It began as a labour of love over 100 years ago – an abandoned mine and the eye-sore it left behind was too much to bear for one woman.
Determined to transform the desolate landscape, she started a beautification project that would transform her barren back-yard into one of the world’s great gardens – The Butchart Gardens.
At the turn of the 20th century, North American cities were booming, as they continued their outward and upward expansion. Vancouver, on Canada’s Pacific coast, was one. As the key element spurning this growth, cement became an increasingly important product to a world expanding fast.
Returning to Canada from his honeymoon in England where he studied the process of manufacturing Portland Cement, Robert Butchart set his sights on a property 12-miles north of Victoria on picturesque Vancouver Island.
What lured him there was the huge deposits of limestone; the main ingredient in Portland Cement.
Teaming up with his brother David, the entrepreneurs spent the next two years refining and advancing their unique cement blend. Having found the recipe for success, the demand for their product exploded.
The brothers also found their packaging practically sold the cement itself. Delivering it in sacks, rather than the standard wooden barrels of the day, construction workers were able to carry the cement across building sites by hand making it easier to handle and more efficient.
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While business was booming, Robert’s wife Jennie was left with an ugly mine site for a backyard. While she busied herself around the estate planting flowers and shrubbery, the unsightly mess left behind from the mine bothered her.
By 1909, the limestone deposits on their property had run dry, leaving a gigantic pit near the house. Jennie set to work planting lombary, white poplars and Persian plums between the gaping pit and the house in an attempt to hide the excavation site from view.
It wasn’t long before she conceived the idea of a sunken garden and with work commencing in 1912 the garden, like those giant cities of cement, began to grow.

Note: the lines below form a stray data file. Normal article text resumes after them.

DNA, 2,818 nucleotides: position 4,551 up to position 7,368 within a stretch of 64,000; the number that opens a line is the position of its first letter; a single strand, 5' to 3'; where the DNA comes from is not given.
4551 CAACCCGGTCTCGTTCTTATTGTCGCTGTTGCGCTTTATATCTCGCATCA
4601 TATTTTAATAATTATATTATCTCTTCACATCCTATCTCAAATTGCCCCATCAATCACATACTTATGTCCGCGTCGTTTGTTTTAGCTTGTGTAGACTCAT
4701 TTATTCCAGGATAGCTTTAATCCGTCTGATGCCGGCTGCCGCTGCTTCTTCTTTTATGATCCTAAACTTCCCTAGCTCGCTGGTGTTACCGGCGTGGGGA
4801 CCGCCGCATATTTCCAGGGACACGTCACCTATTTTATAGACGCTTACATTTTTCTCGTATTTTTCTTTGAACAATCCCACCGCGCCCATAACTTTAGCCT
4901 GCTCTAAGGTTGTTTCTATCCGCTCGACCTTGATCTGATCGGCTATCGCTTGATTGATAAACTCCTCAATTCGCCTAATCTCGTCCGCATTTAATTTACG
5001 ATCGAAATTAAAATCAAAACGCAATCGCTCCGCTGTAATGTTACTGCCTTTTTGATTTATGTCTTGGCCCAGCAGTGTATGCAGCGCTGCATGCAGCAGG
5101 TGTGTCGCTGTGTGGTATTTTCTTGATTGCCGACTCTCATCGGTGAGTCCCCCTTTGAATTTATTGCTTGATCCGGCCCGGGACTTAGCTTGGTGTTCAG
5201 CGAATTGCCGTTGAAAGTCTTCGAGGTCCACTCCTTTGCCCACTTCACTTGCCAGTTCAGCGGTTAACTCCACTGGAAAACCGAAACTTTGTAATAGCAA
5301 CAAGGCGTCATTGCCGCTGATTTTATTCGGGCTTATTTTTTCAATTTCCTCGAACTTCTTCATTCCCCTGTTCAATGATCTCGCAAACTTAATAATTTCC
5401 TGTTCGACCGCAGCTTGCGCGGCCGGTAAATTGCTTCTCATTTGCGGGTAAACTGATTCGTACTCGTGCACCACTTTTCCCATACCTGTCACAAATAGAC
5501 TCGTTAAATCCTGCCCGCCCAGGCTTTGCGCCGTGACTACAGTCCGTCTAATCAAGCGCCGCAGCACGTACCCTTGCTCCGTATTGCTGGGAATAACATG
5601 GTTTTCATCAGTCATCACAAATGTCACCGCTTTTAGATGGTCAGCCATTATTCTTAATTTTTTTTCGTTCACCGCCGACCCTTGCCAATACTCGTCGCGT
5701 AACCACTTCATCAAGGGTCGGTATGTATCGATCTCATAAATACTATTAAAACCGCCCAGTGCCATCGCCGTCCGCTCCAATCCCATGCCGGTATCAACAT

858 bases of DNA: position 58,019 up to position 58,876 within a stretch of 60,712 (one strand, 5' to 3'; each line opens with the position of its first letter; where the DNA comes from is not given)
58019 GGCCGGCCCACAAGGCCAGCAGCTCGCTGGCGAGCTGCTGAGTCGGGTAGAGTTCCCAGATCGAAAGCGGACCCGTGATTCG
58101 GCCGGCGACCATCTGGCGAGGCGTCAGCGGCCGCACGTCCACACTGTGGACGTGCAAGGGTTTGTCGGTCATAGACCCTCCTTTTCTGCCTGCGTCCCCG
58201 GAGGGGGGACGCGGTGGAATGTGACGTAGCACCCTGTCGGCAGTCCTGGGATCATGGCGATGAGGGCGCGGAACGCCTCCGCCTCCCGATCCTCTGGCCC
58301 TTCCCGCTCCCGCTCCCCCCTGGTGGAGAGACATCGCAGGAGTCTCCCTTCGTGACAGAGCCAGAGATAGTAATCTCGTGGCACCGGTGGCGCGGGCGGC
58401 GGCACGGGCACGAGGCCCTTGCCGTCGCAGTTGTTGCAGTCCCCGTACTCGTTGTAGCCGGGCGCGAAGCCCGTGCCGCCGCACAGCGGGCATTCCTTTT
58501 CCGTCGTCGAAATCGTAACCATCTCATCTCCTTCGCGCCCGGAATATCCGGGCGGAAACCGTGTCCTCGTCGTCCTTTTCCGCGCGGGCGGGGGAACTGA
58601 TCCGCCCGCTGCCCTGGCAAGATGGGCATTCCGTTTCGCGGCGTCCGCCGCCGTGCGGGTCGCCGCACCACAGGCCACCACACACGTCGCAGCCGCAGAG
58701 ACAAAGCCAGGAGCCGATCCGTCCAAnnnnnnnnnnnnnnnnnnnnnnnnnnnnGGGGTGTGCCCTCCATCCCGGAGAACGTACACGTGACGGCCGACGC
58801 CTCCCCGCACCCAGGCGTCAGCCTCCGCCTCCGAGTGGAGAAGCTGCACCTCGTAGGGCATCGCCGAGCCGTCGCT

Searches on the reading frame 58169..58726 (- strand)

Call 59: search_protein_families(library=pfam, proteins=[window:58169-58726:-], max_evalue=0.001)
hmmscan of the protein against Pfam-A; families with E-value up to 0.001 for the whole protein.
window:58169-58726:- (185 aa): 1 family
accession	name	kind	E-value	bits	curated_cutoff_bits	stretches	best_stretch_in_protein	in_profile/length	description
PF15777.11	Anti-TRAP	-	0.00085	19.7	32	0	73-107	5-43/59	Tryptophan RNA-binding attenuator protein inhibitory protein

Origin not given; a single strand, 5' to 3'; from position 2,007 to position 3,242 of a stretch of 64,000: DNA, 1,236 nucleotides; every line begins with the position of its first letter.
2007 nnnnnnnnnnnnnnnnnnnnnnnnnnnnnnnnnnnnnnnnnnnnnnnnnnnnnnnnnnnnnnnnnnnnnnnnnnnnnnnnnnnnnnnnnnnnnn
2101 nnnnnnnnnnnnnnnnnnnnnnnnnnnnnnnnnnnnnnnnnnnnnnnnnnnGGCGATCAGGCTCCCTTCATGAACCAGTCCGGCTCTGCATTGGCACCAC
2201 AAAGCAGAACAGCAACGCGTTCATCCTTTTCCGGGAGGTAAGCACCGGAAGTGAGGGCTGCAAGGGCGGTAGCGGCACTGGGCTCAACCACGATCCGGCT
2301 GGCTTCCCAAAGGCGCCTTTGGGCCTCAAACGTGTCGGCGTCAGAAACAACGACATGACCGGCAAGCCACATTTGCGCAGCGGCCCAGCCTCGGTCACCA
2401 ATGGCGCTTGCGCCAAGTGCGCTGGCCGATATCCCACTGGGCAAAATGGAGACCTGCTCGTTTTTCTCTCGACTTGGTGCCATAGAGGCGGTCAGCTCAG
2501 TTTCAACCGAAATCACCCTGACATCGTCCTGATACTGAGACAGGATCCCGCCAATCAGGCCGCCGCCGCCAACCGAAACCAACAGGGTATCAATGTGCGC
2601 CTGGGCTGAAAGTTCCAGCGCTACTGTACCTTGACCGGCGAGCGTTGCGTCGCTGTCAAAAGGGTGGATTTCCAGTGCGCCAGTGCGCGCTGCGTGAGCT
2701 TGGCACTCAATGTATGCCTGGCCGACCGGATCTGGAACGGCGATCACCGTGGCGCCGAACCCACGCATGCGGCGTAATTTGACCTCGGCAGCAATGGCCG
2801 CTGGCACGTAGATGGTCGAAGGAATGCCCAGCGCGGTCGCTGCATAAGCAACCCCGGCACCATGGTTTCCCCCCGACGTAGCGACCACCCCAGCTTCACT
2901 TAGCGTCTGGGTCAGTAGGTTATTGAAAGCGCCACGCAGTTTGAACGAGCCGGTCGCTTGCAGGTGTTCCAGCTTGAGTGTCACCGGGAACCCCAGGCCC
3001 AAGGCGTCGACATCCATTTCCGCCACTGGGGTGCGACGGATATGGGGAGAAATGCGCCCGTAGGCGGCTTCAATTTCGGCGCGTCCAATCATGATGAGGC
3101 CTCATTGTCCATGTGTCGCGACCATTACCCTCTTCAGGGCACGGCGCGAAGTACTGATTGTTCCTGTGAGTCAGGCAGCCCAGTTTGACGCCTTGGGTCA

Over the following years, Jennie had acres worth of topsoil brought in by horse and cart, often by a team of her husband’s workers from the nearby cement factory. The beginnings of the giant garden bed to house a huge variety of flowers, shrubs and trees began to take shape.
The rubble on the pit floor would be pushed into large mounds where terraced flowers were planted. The largest of the mounds was turned into a viewing platform, with steps to the top providing a view across the entire sunken garden.
Not one to shy away from a bit of hard work, Jennie set out to cover the grey quarry walls with fast-growing ivy, planted mostly by herself. Dangling over the quarry in a boson chair, she would poke the ivy into rock crevices, allowing it to spread naturally.
Soon, a Japanese Garden was added on the seaside, along with an Italian Garden on the former tennis court, and nearby, a fragrant Rose Garden.
Naturally, Jennie became the talk-of-the-town as whispers of her work rippled through the community. The hostess that she was, Jennie invited friends and family over for tea, with her gardens providing the beautiful setting.
It wasn’t long before complete strangers began dropping by, and by 1915, the gardens had become so popular, that the gracious and generous host was serving complimentary tea to 18,000 annually.
By 1929, tens of thousands of garden enthusiasts began pouring into the gardens each year. hat same year, Jennie would be awarded Victoria’s citizen of the year for her dedication to not only her garden, but for the generosity shown to her community.